There is no end to the potential hazards around a barn, including anything that could catch a hoof and hold it; cause a horse to slip and fall; cause a horse to rear and bang its poll; and anything flammable, poisonous, sharp, or uneven (such as a hole).
Train yourself always to be on the lookout for things that could harm your horse or a rider. Following are some of the main hazards and the simple cures.
A horse may eat small pieces of wire with his hay, so be careful how you cut bales open. Long pieces lying in the barn may trip a horse or poke him in the eye. Discard all baling wire, and twine, too, which could be picked up and eaten if left in the hay.
Broken Posts or Fence Uprights
A horse can step on or trip over these objects and damage a hoof or leg. Be sure any old structures are completely removed from horse lands.
This category includes fences constructed of materials hazardous to horses and otherwise safe fences that are in a state of disrepair.
Horse fencing made of large-mesh wire can snag a hoof and cause immense damage if the horse is frightened and tries to pull free. Safe fencing with flapping boards and exposed nails is also dangerous.
Remove all dangerous fencing from your property and keep other fencing in good repair. Good maintenance requires daily observation of every fence in every field to ascertain what damage the horses might have done during their turnout, or what natural forces (weather as well as humans, beavers, birds, and dogs) might have done.
Never for an instant leave any flammable liquid in the barn where a person or a horse (or a cat or mouse) could knock it over. Never leave a poisonous substance where drops or pieces of it could get into a horse's feed, hay, or water.
Your run-in shed should be a minimum of 7 feet high at the open side; higher is even better. A playing or fighting horse could rear and run into a comer, doing considerable damage to his head, neck, or eyes.
Public Rights of Way
If your pastures or paddocks abut a road or other human thoroughfare, stay alert always for things thrown onto your equine land, including broken bottles, plastic bags (which, if they contain food, might be swallowed by a horse) food wrappers, household junk, and discarded small machinery.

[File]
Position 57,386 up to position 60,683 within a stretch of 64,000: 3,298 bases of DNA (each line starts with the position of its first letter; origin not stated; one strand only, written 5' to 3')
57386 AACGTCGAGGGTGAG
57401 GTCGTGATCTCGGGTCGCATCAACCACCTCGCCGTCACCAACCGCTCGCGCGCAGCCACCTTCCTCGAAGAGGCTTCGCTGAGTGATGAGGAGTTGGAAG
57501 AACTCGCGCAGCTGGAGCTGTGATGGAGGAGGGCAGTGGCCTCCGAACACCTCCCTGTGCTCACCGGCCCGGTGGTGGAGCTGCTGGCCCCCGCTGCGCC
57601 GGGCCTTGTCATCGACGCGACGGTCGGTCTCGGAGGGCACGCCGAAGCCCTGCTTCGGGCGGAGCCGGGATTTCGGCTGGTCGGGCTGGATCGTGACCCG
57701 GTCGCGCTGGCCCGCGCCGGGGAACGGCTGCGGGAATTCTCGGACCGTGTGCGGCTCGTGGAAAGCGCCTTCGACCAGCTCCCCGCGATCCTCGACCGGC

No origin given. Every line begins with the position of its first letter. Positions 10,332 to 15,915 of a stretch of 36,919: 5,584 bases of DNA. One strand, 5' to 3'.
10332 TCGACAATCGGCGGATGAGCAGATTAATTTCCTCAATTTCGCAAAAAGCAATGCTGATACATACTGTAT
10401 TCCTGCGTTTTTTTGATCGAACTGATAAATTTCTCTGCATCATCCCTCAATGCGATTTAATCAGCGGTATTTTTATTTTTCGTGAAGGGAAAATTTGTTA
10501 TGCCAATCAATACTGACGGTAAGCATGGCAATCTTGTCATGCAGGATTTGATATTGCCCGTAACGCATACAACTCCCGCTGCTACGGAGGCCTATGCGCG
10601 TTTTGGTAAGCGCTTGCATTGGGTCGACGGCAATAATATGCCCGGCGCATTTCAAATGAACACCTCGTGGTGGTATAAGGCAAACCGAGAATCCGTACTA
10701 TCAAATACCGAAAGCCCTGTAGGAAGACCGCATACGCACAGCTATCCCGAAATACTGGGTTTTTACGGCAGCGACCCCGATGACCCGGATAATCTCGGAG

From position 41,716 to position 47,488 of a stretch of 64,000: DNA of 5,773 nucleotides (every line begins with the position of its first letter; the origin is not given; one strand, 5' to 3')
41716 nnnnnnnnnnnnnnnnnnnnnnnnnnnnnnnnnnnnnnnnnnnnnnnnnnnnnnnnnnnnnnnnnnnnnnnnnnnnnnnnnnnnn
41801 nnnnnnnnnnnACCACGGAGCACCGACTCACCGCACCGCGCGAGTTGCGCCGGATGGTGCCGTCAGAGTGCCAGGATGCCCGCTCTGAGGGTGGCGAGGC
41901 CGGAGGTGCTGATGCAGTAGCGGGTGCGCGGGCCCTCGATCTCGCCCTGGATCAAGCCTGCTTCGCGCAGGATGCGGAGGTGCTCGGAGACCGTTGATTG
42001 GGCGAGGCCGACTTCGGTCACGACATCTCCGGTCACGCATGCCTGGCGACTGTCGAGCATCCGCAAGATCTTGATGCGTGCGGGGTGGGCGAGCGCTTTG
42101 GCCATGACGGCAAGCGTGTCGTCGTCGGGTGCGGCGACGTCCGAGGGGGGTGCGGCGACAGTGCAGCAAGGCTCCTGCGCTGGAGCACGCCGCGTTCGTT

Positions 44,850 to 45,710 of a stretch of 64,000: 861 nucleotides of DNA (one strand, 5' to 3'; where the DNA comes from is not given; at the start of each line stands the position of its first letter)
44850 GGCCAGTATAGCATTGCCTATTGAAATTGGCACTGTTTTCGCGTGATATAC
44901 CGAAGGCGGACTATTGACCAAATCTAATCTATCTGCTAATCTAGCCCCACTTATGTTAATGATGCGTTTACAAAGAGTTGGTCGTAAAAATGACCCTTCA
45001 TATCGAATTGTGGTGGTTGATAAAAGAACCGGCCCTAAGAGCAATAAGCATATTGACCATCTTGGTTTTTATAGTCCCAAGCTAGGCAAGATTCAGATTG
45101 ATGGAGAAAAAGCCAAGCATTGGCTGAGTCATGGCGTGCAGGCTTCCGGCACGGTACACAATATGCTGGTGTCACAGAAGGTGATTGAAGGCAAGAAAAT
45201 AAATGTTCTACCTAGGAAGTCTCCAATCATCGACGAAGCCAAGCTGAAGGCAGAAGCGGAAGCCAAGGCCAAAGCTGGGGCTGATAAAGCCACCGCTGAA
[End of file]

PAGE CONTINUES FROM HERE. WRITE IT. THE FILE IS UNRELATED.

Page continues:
Survey frequently; if possible, install double fencing at road borders, with one horse-safe fence at the property's edge, and another run of fence several feet inside the first. This will leave you a "no man's land" you can easily survey and clean up when needed, and it will make it that much harder for passersby to discard trash on your land.
It will also protect your horses from breaking a fence board, jumping or stepping out, and getting into traffic.
These will be made by different "varmints," depending on where you live. In the East, they are often called chuck holes, because woodchucks make them. Whatever makes holes in your area - woodchucks, moles, prairie dogs, snakes - be alert for them and fill them in. When riding in fields, survey well ahead before you take up a gallop; a horse that steps suddenly into these holes can pull a tendon or break a leg.
These include old nails from which something has fallen, broken hooks, separating sections of wood, and more. A horse could catch his skin, which would result in a painful and possibly laming tear. He could also catch an eye or eyelid with even worse consequences. Completely remove broken gate latches or any other fastener or holder; check frequently for nails coming out of boards, for nails left behind by workers, and for dangerous wooden structures.